Looking at the General settings for the project, you can see how our output and intermediate directories were configured. Additionally, you’ll see that this project was configured as an application – thus our executable is under bin/x64/Debug/ as ConsoleApplication1.out. Notice that for configuration types we also support static and dynamic libraries.
Linux IoT Projects
Now let’s take a look at an IoT device, the Raspberry Pi. You can use any type of Pi running Raspbian. For our blink sample we use wiringPi – if you don’t have this setup you can either install it via apt or from source. To add a new connection, go to Tools > Options and search for Linux. Now click add to connect to your Raspberry Pi.
Go to project properties and take a look under Build Events at Remote Post-Build Events.
You can use this to execute a command on the remote Linux target after build. This template comes preconfigured to export the GPIO pin for the LED so that we don’t have to run our executable as root.
Now connect an LED to pin 17 on your Raspberry Pi as shown here.
Open main.cpp and set a breakpoint on the delay call after the first digitalWrite and hit F5. You should see your LED light up and execution will pause at your breakpoint. Step through your code over the next digitalWrite call and you will see your LED turn off.
Visit our IoT Development page to stay current on all of our offerings in this space.
We’ve covered headless and device Linux applications, what about desktop? Well, we have something special here: we’re going to launch an OpenGL app on a Linux desktop. First make sure your Linux desktop has been configured for OpenGL development. Here are the apt packages we used: libgles1-mesa, libgles1-mesa-dev, freeglut3, freeglut3-dev.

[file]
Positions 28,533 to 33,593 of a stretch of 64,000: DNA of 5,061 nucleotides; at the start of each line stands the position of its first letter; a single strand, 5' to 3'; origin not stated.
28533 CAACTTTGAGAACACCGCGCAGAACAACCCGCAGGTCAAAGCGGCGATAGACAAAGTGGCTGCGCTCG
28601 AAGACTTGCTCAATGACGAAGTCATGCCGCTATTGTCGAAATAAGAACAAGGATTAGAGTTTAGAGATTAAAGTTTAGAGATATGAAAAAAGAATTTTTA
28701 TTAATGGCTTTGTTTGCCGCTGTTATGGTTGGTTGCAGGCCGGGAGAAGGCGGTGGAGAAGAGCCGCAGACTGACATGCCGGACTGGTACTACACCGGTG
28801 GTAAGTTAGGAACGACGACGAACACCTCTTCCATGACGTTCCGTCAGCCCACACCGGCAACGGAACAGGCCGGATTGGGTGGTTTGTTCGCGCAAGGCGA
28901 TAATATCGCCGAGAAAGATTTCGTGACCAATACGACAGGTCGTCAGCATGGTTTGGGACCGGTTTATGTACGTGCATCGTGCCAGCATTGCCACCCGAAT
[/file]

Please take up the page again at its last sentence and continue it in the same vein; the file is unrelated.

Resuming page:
Now create an empty Linux project and go grab the source for Spinning Cube from Julien Guertault’s OpenGL tutorial . Extract it and add main.c to your project. To enable Intellisense you will need to add the OpenGL headers to the VC++ Directories, you can get them from the OpenGL Registry . Now go to your project properties and add export DISPLAY=:0.0 to the Pre-Launch command.
Now, under Linker Input add the library dependencies: m;GL;GLU;glut.
Also, make sure your remote settings are for the right machine.
Now hit F5.
A couple of interesting places to put breakpoints are around line 80 where the cube rotation is set (try changing the alpha value) or in KeyboardFunc where you can inspect the values of the pressed key.
Go Write Some Native Linux Code
We hope you are as excited by the possibilities this opens up as we are.
Install the Visual C++ for Linux Development extension , try it out and let us know what works for you, what doesn’t or if you encounter any issues. If your focus is IoT remember to check out our IoT Development page to stay current on happenings there. You can reach us here through the blog, on the extension page on the gallery, via the VS Feedback channel, or find our team @visualc or me, @robotdad , on Twitter.
– Marc Goodner